Q: Do I need a Social Security number to complete the form?
A: No you can complete the form using the visitors passport number.
Q: Can I go to any doctor/hospital, or am I limited to specific medical practitioners?
A: This will vary for different insurance plans. Some plans allow you to visit any medical practitioners, while others have their provider network.
In the latter case, if you visit a doctor/hospital within the provider network, the fee will be a standard rate that has been agreed between the insurance company and the provider. However, if you visit a provider outside of the insurance companies provider network, there may be a difference between the amount charged to you and the amount the insurance company considers reasonable. In this event, you will have to pay the difference between the two.
Q: How do I find out which doctors are part of a given insurance network?
A: You can also get this information by calling the toll free number of the insurance company or by visiting the insurance company web site. The toll free number should be on the insurance card that you receive on purchasing the insurance plan.
Q: Can you give an example of my medical expenses with different insurance plans?
A: This really depends on the policy. For example if your medical bill is $24,000.
After the deductible, the policy covers up to a maximum of $50,000.
Here your expense is only the first $100 deductible.
Thus your final expense is only $100 while the insurance company will cover the remaining $23,900.
Deductible is $100 with Maximum coverage of $50,000.
Policy covers 80% of first $5000 then 100% to the policy limit.
So your expense is the first $100 deductible followed by 20% of first $5000, which is $1000. Thus your final expense is $1100 while the insurance company will cover the remaining $22,900.
Q: Should I pay the medical practitioner/organization initially and then get reimbursed or will the insurance company be billed directly?
A: On purchasing insurance from an American insurance firm, you will receive an insurance card with details about your insurance. When you visit the doctor/hospital, the billing office at the hospital will usually make a photo-copy of your insurance card, call the insurance company to verify your policy, and will then bill the insurance company directly. You will have to pay the deductible amount.
In some instances if the medical office has not dealt with this particular insurance company, they might insist that you pay the bill on receiving medical treatment. In this scenario, you would get a detailed bill, which should be sent to the insurance company for reimbursement. eGlobalHealth advises policy holders to visit hospitals with in the provider network wherever possible.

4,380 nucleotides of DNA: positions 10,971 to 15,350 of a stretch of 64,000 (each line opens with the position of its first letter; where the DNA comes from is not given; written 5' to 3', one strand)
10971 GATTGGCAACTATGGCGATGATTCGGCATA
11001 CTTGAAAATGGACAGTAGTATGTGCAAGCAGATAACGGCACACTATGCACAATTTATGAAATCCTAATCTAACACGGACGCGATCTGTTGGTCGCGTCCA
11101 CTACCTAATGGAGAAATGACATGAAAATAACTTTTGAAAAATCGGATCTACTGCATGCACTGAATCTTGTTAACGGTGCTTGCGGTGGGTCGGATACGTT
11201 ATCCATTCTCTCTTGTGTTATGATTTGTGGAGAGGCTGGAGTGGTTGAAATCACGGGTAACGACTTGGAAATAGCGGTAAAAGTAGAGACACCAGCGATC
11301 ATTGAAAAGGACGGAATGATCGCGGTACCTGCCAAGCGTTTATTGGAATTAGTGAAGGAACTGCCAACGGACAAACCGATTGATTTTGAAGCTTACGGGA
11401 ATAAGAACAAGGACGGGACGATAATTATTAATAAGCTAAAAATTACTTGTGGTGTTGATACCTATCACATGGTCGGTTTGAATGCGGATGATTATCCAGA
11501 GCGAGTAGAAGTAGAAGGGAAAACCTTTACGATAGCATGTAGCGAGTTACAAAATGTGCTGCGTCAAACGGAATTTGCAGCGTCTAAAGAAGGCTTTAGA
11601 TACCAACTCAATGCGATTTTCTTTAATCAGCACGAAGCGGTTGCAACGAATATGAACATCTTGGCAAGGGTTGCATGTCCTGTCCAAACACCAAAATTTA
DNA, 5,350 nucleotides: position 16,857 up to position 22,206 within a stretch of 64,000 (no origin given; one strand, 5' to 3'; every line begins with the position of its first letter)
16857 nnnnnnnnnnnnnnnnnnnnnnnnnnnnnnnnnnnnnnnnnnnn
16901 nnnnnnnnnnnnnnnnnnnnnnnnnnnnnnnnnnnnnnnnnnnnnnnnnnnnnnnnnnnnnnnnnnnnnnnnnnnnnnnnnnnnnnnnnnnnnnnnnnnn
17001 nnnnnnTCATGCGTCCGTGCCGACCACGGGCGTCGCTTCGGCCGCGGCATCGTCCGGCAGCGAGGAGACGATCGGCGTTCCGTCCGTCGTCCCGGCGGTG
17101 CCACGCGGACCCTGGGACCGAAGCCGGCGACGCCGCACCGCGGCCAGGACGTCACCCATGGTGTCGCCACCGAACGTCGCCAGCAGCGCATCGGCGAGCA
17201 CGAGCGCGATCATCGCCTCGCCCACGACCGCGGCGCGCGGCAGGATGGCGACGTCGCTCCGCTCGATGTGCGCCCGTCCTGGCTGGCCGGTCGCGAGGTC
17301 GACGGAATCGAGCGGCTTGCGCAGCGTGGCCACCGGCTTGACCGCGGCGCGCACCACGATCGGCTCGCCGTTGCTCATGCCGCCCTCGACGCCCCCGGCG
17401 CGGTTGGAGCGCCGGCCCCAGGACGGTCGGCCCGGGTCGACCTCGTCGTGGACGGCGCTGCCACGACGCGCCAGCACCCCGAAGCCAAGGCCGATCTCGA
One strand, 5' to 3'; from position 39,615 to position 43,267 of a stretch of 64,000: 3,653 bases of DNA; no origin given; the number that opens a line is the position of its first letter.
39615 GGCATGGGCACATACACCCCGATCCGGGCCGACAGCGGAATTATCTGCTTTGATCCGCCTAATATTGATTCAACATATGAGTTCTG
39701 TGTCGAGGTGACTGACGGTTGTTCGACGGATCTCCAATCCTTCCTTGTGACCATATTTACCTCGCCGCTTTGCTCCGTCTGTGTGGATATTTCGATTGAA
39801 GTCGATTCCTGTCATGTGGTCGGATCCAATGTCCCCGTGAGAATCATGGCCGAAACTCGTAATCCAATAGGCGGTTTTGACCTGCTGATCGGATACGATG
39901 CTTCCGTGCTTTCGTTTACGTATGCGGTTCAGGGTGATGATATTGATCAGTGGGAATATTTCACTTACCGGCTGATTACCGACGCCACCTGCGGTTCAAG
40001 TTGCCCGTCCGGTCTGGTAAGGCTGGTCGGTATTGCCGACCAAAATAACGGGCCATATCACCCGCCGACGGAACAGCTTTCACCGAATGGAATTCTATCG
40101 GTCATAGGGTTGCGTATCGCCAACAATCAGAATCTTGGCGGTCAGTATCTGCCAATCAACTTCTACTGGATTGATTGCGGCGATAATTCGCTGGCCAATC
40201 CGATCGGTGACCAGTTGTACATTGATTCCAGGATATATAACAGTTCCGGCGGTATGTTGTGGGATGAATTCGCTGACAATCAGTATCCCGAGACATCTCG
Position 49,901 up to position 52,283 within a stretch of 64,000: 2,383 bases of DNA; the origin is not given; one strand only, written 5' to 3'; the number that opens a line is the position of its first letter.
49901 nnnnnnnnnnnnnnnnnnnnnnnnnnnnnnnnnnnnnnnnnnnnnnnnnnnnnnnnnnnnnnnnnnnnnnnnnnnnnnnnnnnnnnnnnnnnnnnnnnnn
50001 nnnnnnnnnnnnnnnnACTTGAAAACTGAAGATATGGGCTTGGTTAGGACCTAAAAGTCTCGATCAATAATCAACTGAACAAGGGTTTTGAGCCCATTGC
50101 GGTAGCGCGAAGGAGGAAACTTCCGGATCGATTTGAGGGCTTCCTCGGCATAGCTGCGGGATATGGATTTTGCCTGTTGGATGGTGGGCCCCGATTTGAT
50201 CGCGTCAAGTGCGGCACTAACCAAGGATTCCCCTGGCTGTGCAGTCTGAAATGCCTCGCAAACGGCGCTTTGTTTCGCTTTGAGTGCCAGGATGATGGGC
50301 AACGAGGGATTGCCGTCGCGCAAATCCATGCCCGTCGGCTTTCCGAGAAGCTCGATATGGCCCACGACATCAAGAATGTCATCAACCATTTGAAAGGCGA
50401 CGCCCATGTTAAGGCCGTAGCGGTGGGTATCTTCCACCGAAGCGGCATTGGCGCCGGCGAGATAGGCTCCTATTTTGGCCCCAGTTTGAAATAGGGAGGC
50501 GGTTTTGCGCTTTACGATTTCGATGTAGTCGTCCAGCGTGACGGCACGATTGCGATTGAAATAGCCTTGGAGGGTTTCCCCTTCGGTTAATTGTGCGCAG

FAQ specific for Students / Exchange Visitors / J-1 Visas : <Back to Top> ============================================================================================
Q: What is a J-1 visa?
A: A J-1 Visa is issued for an Exchange Visitor who is participating in an established J Exchange program pre-approved by the State Department . Exchange Visitors under J-1 visas include secondary school and college students, business trainees, trainees in flight aviation programs, primary and secondary school teachers, college professors, research scholars, medical residents or interns receiving medical training in the U.S., certain specialists, international visitors, and Government visitors.
Q: What are the insurance requirements specified by the US department of state to maintain the J1 or J2 visa status?
A: The Department of State has established the following requirements for the type and amounts of coverage required to maintain J-1 or J-2 status:
1) J1 Scholar (Exchange Visitor Visa) Health Insurance policy must provide "medical benefits of at least $50,000 for Each accident or illness."
2) If a J visa holder dies in the U.S. the policy must provide at least $7,500 in repatriation benefits to send the remains to the home country.
3) The deductible should not exceed $500 per accident or illness.
4) The co-payment of medical expenses (the portion not covered by insurance that the insured pays him or herself) should be of no more than 25%.
5) If, because of a serious illness or injury, you must be evacuated on the advice of a doctor, the policy must pay up to $10,000 for the expenses of your travel.
6) J1 Scholar (Exchange Visitor Visa) Health Insurance policy may establish a waiting period before it covers pre-existing conditions (that is, health problems you had before you bought the insurance), as long as the waiting period is reasonable by current standards in the insurance business.